“He’s dead,” answered her brother matter-of-factly.

“What?” She demanded, rising in surprise and horror. “How?”

Cynric took another sip of his coffee before answering. “An earth wyrm. Came right up out of a manhole, believe it or not; swallowed him whole. Now that’ll make for interesting reading for the common folk tomorrow morning.”

“But he could still be alive! Have they–“

“Oh no, Joy dear. I assure you, he’s very dead. Julius doesn’t like it when things happen to his underlings without his say-so, and had the rest search until they found the thing and gutted it. That’s where I’ve been these past few hours. I got a front row seat of the… operation.”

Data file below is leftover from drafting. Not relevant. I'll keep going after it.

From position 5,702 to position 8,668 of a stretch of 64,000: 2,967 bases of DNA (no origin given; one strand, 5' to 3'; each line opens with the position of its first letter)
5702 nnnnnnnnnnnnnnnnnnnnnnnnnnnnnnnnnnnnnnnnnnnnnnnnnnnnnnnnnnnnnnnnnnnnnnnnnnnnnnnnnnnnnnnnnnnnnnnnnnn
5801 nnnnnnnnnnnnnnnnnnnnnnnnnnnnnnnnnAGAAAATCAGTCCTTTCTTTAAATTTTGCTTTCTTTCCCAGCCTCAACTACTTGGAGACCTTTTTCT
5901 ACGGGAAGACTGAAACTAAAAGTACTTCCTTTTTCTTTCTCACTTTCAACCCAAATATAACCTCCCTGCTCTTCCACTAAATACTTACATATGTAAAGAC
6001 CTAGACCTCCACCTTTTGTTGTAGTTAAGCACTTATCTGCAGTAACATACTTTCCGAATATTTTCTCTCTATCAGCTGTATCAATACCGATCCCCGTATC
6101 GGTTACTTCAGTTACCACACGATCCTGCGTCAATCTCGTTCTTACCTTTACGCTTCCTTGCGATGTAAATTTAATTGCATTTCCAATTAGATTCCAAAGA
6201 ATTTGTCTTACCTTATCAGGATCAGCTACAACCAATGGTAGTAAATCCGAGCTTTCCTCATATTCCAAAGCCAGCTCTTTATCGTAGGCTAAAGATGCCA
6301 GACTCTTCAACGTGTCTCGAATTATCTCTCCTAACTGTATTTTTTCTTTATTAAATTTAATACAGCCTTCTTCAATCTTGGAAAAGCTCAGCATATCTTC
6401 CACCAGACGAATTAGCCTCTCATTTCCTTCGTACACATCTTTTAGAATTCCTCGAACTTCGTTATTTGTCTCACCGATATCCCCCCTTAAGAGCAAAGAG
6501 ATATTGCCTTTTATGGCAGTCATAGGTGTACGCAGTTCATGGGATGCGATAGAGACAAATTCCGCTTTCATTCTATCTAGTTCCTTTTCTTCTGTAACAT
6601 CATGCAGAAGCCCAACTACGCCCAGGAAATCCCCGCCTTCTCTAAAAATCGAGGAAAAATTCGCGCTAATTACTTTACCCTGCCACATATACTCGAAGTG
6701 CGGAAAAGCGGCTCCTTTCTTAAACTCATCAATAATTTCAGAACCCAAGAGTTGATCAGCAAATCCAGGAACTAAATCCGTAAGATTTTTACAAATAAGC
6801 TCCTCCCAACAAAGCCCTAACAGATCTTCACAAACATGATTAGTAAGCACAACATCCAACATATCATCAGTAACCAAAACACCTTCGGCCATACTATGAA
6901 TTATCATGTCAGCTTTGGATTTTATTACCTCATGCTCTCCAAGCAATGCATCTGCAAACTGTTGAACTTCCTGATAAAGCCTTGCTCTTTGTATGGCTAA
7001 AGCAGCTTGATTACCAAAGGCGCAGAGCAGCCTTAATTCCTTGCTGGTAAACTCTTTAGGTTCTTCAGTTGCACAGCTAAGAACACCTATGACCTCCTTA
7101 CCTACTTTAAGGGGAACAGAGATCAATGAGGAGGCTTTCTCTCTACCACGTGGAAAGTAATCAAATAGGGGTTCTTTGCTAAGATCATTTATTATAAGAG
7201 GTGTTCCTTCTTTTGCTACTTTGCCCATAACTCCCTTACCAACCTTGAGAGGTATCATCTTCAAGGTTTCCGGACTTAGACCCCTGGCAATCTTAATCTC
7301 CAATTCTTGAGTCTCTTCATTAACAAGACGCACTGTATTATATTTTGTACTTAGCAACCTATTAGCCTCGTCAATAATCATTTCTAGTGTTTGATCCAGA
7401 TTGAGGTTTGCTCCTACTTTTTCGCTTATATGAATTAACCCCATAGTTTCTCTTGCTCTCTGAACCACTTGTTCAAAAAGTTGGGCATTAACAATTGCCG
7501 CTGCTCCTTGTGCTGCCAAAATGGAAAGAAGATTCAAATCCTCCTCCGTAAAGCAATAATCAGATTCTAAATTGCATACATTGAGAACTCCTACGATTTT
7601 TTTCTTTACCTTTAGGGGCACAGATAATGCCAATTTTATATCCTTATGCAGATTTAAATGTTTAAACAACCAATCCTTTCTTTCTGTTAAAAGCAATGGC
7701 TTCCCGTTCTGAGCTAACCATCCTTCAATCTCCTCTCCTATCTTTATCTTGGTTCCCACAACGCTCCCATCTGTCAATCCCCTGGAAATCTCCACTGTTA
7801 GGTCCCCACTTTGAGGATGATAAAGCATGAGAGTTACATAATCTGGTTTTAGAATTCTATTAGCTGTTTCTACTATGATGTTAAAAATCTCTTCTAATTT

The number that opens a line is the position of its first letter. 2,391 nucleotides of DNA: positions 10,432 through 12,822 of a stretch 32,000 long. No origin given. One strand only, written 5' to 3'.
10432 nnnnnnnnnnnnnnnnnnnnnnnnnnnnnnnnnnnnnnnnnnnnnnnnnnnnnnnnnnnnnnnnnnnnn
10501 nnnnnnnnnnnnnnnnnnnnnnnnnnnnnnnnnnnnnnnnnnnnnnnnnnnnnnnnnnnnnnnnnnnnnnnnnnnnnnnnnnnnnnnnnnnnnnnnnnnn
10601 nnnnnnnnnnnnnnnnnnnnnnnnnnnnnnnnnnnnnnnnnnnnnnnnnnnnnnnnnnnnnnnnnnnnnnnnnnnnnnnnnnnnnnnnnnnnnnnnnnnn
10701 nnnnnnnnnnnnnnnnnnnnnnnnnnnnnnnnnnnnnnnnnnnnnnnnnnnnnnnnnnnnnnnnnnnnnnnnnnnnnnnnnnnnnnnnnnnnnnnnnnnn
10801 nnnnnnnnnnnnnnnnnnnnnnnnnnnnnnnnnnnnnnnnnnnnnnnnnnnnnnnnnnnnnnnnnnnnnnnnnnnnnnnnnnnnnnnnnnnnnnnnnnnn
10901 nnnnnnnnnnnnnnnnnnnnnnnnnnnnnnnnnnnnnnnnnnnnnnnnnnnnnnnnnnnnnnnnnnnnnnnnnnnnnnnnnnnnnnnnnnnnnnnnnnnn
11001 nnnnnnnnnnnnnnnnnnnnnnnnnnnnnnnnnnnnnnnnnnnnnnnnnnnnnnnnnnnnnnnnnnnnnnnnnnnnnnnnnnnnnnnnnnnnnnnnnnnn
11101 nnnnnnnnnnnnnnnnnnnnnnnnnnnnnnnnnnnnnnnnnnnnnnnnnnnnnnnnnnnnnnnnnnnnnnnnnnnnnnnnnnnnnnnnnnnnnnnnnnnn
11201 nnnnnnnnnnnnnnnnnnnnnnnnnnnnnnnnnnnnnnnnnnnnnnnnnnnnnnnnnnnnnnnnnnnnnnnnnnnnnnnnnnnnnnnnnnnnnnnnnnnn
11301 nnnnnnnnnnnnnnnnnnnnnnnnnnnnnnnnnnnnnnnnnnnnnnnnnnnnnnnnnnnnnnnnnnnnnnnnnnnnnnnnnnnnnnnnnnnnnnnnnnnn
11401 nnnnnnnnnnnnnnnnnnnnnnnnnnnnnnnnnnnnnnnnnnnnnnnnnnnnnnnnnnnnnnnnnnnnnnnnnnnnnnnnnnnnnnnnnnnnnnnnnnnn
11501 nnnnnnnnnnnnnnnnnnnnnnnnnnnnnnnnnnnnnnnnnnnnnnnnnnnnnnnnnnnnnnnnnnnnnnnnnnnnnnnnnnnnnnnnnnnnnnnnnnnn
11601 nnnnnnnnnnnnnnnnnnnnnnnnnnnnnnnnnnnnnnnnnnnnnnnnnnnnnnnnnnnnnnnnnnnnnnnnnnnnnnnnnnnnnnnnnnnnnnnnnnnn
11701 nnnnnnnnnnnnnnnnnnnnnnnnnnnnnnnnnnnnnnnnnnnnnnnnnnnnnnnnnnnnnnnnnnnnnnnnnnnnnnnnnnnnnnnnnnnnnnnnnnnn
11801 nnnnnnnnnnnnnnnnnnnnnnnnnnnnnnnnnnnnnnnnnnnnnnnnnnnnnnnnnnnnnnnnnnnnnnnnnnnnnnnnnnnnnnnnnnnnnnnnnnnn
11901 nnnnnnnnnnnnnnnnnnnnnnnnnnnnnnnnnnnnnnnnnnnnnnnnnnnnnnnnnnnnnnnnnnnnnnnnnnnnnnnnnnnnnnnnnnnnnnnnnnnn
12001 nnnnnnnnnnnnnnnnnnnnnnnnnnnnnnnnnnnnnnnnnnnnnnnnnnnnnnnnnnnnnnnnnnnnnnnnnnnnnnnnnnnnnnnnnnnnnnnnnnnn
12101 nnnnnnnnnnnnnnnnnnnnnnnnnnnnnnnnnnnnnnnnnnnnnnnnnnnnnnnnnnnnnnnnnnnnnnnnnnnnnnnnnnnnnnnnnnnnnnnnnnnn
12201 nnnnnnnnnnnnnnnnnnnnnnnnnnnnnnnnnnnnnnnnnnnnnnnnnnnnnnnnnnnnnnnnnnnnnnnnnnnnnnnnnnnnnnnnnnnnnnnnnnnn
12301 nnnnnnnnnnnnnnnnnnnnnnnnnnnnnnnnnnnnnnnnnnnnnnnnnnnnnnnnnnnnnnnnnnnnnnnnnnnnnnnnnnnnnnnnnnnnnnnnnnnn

Joy fell back down into her chair, holding her head. “That’s terrible,” she muttered.

“That’s one word for it,” said her brother, eying her intently.

“Just say it, Cynric,” she groaned.

“Alright. You were wrong, sis. You’ve never been wrong before, and it’s not a good look, for either of us.”

She looked up at him. “You’re blaming me for appearances, when someone — a man we’ve known since we first came here — is dead? I knew you could be heartless, brother, but I didn’t realize you could be this petty as well.”